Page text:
San Luis Obispo County is closing in on its $1.5 million funding goal for the Nipomo Skate Park with the hopes of breaking ground on construction next spring.
It's taken more than six years to get to this point in the project process, but if you ask Wyatt Russell how he feels about it, he remains optimistic.
- Photo Courtesy Of The SLO County Parks And Recreation
- CLOSE TO CONSTRUCTION Skateboarders will soon have a designated park in Nipomo as SLO County nears its funding goal with a slated construction date of next year.
"I've always been pretty excited about the idea, and I never expected it to be a quick process. I'm just glad we've had this opportunity and glad to be a part of it," he said.
Russell was in the eighth grade at Mesa Middle School when he joined the campus Skate and Surf Club run by his teacher, Tom Slater. At the club meetings, he learned about the Nipomo Skate Park project and was encouraged to reach out to his local officials and SLO County Board of Supervisors to see the project through.
At the age of 13, Russell and his peers normally skateboarded in a makeshift skate park off South Frontage Road in Nipomo. The property was private but hadn't been used for several years and lent itself to the local skate community and individuals experiencing homelessness.
He wanted something more, and was engaged in the project process, which included a six-month period of several meetings with youth like him who were using the makeshift skate park.
Russell is now 19 and hopeful he'll be able to test out the new park that he's been a part of since the beginning.
At the Sept. 1 SLO County Board of Supervisors meeting, the board authorized the Department of Parks and Recreation to submit an application for $456,230 in Per Capita Grant Funds for project construction.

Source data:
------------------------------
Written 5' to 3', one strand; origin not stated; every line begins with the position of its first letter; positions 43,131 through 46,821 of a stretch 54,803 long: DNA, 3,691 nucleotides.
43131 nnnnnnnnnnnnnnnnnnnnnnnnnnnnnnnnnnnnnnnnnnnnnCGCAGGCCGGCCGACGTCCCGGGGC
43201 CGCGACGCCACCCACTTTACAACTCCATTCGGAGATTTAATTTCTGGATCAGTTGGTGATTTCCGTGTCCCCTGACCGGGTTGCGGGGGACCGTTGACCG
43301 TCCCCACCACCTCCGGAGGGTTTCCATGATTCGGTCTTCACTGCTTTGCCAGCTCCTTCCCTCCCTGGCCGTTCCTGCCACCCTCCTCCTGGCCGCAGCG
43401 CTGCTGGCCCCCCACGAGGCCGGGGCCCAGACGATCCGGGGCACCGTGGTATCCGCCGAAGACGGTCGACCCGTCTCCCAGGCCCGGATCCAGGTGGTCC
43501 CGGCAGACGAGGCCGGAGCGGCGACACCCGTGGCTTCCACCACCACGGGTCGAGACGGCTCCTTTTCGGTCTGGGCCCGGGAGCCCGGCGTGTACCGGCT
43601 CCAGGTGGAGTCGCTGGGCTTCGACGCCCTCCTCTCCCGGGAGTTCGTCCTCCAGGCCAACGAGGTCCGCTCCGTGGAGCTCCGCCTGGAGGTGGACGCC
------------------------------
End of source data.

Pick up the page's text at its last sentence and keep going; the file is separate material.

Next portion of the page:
SLO County 4th District Supervisor Lynn Compton told New Times she's confident the application will be approved. After that, the project will only need to raise about $250,000 to $300,000 in order to begin the construction process.
"We're closer than we've ever been. There's more of an emphasis, I think, to get the project done because the property that was on Frontage Road where the kids made this makeshift skateboard park was recently sold," Compton said.
A Southern California developer bought it and has already contracted with three to four businesses to put their facilities in that location, she said.
SLO County Parks and Recreation Director Nick Franco said applications for the Per Capita Grant Funds close in December, and the department will only have to wait on the state before it can put the project to bid for a construction company.
The project is ready to go from there, he said, as it already has the construction plans, underwent the environmental review process, and received its permits.
Slater told New Times that the kids using the makeshift park who spent their own time, money, and resources to build their own skate park "on an abandoned slab shows how badly we need this recreational resource."
His club was instrumental in putting a spotlight on the project by creating T-shirts to raise awareness, creating a GoFundMe to raise funds, and taking a seat at the table in designing the project.
The skate park is part of a larger upgrade to the Nipomo Community Park Master Plan, which Slater said is needed for the community at large. The park's goal is to not just be for skateboarders, but to be a place where youth can hang out and families can go as well.
"When you think about Nipomo, there really isn't a central place because the downtown's not developed. There isn't really a central meeting place for young kids, so this will be the epicenter for them," he said.
Slater said the youth are also hoping that there could be a plaque honoring their peer Matt Diaz, 24, who was struck by a car and killed in 2019 as he was leaving the makeshift skatepark. Diaz, Slater and Russell said, made an impact on the local skateboard community and they would like to commemorate him in this way, if possible. Δ